Line managers short of health and safety training

As businesses strain to remain afloat during the Covid-19 pandemic, it has never been more important to get health and safety right. Virman Man says that line managers, who mediate the space between senior management and frontline staff, have the responsibility for ensuring that their teams are tasked safely and act safely. A recent report examines how well prepared they are for this role

Who’d be a line manager? Squeezed between a rock and a hard place – between senior managers and frontline staff – it can be a thankless role. Being charged with production or service targets and having to pass these on persuasively requires a careful balancing act.

Some people in line management positions are naturals. They’re self-aware, clear about the results they want to achieve, good at listening, understand how to gain the respect of their colleagues through good communication skills and know how and when to delegate.

However, those who don’t possess these skills and attributes may find them difficult to acquire. They have to go through a process to learn about management and leadership styles and techniques: training is key. And this is also the case when we consider responsibility for workplace health and safety.

The Institution of Occupational Safety and Health (IOSH) worked with market research specialist YouGov to carry out a survey of mainly small and medium-sized organisations (250 or fewer employees, but excluding sole traders) on how organisations manage health and safety. The resulting report, How to manage your people safely, reveals that 96 per cent of nearly 700 company decision-makers from a range of sectors agree that line managers are important in ensuring the people who report to them are safe and healthy in the workplace.

Training to manage safely
Participants were asked how they made sure that their managers have the right level of skills, knowledge and understanding to manage people safely and, in particular, about the access these employees have to health and safety training. More than half of respondents (53 per cent) who train their line managers said that they had invested in health and safety training for managers from an outside provider.

Worryingly, though, despite the near-universal agreement on line managers’ important health and safety roles, nearly a fifth of respondents (19 per cent) said their organisations had no form of health and safety training at all for their line managers. This is a serious cause for concern. Without this training, how do line managers gain the competence to make a proper assessment of something that could cause an accident or be harmful to health? How can they know what they need to do in the face of a health and safety risk?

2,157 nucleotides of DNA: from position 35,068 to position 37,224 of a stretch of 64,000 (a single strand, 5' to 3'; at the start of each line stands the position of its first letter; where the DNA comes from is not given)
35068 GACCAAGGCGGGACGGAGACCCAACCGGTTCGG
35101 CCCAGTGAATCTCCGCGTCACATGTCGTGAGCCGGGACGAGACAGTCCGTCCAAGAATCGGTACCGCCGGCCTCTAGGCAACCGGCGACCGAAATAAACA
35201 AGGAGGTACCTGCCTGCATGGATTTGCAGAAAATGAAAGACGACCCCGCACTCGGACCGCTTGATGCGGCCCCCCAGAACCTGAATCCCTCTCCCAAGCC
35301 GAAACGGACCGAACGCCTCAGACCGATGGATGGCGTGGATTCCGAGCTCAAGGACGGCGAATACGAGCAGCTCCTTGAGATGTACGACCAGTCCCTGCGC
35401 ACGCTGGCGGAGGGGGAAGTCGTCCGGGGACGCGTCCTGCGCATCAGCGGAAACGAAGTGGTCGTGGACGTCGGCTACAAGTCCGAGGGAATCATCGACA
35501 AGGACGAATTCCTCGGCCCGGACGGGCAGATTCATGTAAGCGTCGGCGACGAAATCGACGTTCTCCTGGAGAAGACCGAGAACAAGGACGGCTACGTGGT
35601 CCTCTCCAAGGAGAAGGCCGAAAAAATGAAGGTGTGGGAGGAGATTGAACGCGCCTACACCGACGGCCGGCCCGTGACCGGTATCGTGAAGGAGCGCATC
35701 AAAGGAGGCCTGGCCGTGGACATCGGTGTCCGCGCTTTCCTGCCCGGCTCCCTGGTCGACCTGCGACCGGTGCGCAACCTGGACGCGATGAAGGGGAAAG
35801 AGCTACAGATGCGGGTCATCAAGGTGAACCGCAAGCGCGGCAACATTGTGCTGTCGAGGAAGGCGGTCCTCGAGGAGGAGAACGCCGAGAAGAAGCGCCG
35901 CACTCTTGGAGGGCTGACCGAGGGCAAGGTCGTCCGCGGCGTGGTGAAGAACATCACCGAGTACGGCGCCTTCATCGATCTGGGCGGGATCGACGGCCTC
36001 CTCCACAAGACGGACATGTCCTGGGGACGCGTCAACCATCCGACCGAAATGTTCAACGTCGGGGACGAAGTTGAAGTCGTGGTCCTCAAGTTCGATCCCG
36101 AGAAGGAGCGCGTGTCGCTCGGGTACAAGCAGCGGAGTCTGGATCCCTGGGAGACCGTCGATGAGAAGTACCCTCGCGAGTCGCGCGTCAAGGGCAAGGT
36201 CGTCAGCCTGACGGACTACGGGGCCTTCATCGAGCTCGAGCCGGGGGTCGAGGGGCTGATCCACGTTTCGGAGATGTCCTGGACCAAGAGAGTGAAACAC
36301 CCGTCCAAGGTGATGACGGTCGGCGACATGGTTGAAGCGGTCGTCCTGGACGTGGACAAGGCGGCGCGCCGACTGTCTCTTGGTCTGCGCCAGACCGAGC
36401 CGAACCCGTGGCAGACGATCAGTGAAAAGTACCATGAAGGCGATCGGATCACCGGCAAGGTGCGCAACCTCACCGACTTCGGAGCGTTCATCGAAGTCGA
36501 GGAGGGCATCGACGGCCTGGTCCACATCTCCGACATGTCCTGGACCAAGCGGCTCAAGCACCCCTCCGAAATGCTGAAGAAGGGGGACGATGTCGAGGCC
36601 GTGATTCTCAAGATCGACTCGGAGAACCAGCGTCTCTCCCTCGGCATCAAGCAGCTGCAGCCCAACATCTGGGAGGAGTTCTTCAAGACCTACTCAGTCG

The report shows the consequences of this shortfall in training, with 21 per cent of respondents saying that investigations into accidents had shown a management failure to be a contributing factor. Health and safety training is particularly crucial now. Against the background of the Covid-19 pandemic, businesses across all sectors must manage an array of risks. While taking steps to make sure that their workplaces are Covid-safe, they cannot take their eye off measures to prevent all other hazards. Again, line managers are key here.

Health and safety training: an investment, not a cost
To those who continue to take the view that health and safety training is just another cost to be borne by hard-pressed businesses and that it is all common sense in any case, there is some serious persuading to be done. There is growing evidence in business of the returns from investment in workplace safety and health. The International Social Security Association, for example, estimates a 120 per cent dividend, and the ratio is even higher for return-to-work programmes for people following injury or illness.